6. Both traditions say that the real joy that we can get isn’t from things going well in the world, because that’s quite unreliable; it’s from things like thinking clearly about things, accepting things the way they really are, and acting ethically. Doing the right things. That is the way to be happier, not relying on the world giving us what we want, because a lot of the time it doesn’t.
    1. Meaning of life?Love and meaningful work.What makes work meaningful?When you apply your unique abilities to something you regard as worthwhile – especially if you know that no one else would have done it in quite the same way.Wait. Can I have 40 more years to work on my answer?
    2. What do you do in your spare time?Hang out with family, walk and hike, play piano, read speculative fiction and popular non-fiction (esp. history, psychology, technology, and cosmology).
    1. Have to agree had a walk around here recently and I'm not impressed by any of the buildings going up around the square. The FJMT tower and low rise buildings are a jumbled mess, pretty ugly actually. The Mirvac buildings are not much better. The library just looks like an entrance to a train station and makes no sense being underground with it's commercially clad fly tower or whatever it is? It's entrance is cramped with a cafe blocking access to the steps. Why build a grand space only for it to be cluttered? I just felt the place felt like no lesson's have been learnt. Hopefully some better designs will be constructed in Green squares evolution but it's certainly not an exercise in good city planning and the architecture is certainly not groundbreaking harmonious or pleasing on the eye.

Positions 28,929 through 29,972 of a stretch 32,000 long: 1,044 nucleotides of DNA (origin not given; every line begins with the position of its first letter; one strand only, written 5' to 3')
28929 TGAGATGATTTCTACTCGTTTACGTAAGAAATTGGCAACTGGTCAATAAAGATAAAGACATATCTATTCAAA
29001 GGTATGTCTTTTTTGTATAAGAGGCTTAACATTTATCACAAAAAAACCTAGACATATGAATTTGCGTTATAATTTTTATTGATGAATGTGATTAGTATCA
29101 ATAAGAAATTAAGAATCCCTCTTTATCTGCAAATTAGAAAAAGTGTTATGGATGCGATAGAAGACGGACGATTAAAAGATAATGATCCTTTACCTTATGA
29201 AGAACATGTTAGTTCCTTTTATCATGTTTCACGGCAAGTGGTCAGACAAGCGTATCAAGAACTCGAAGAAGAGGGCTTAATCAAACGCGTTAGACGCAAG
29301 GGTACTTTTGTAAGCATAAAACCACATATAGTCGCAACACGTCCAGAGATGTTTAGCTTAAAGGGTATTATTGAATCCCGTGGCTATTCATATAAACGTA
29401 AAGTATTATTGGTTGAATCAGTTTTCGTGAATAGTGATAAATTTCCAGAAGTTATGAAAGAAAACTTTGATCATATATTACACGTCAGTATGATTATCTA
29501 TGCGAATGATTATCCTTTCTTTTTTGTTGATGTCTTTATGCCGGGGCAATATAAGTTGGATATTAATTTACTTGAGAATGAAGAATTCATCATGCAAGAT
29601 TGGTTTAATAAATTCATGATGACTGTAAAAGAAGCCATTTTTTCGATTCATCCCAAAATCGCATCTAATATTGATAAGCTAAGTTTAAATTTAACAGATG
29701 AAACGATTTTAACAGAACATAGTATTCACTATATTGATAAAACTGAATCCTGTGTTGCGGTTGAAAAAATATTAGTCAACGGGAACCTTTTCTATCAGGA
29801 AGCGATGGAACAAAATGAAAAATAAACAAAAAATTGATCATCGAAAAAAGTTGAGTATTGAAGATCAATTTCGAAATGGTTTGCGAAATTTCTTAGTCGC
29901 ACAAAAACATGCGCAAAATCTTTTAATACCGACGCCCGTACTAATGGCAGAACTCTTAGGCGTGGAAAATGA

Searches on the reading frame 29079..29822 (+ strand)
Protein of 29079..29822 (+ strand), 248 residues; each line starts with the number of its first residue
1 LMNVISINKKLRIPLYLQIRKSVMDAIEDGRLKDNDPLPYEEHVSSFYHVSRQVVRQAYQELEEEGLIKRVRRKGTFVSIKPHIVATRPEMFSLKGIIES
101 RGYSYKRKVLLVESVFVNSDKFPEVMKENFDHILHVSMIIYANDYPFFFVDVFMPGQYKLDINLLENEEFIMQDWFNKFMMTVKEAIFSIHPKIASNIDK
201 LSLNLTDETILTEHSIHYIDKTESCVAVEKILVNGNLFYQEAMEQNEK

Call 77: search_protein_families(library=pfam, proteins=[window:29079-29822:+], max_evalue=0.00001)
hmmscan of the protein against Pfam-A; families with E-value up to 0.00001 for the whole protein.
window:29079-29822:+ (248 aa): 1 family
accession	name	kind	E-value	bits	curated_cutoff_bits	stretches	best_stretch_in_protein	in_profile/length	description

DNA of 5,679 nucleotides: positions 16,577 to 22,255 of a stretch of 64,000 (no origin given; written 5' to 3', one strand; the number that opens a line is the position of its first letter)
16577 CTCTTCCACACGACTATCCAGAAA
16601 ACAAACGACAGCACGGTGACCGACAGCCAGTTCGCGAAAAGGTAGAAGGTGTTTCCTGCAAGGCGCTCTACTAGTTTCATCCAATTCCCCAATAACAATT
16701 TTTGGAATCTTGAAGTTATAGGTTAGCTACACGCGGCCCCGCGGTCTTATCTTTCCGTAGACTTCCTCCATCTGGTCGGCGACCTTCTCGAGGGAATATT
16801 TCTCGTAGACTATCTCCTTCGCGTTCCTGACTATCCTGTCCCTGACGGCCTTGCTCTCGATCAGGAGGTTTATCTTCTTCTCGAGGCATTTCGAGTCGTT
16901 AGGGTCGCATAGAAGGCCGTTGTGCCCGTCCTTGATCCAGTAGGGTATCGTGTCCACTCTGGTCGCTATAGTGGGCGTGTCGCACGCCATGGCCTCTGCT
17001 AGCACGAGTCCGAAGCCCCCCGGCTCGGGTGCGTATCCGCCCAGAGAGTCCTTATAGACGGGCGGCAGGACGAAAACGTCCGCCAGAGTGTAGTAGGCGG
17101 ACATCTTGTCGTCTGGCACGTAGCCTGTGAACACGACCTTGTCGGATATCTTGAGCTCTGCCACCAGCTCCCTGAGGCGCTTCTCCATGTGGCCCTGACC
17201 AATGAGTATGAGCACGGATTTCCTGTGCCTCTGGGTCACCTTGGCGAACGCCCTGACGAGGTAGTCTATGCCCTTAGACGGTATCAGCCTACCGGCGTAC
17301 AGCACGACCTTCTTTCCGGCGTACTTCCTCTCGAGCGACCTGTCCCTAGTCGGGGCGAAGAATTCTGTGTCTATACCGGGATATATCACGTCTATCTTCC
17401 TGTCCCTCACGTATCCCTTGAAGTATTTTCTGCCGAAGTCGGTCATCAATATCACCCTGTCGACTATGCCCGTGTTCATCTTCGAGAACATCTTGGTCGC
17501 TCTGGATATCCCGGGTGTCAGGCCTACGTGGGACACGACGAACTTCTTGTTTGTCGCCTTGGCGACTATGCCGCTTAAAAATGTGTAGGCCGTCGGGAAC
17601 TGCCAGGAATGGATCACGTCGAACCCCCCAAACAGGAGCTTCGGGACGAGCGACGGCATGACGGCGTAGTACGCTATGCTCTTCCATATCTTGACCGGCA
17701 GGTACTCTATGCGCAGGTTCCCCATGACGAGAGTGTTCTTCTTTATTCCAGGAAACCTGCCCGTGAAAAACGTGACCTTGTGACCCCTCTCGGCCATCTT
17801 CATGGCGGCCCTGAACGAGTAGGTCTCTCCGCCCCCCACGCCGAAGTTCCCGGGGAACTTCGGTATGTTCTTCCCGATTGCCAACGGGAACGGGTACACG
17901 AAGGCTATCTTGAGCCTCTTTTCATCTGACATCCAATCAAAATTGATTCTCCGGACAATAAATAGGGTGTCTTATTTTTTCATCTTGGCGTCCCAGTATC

Largely agree. It's all very controlled, with a bit of decent archi. But it certainly doesn't feel 'real', tactile.. like there is any ownership. It belongs to ritzy people, ritzy gov, and ritzy gov-corporate relationships. Yerp.

  19. Mar 2019
    1. 1 Maman died today. Or yesterday maybe, I don't know. I got a telegram from the home: "Mother deceased. Funeral tomorrow. Faithfully yours." That doesn't mean anything. Maybe it was yesterday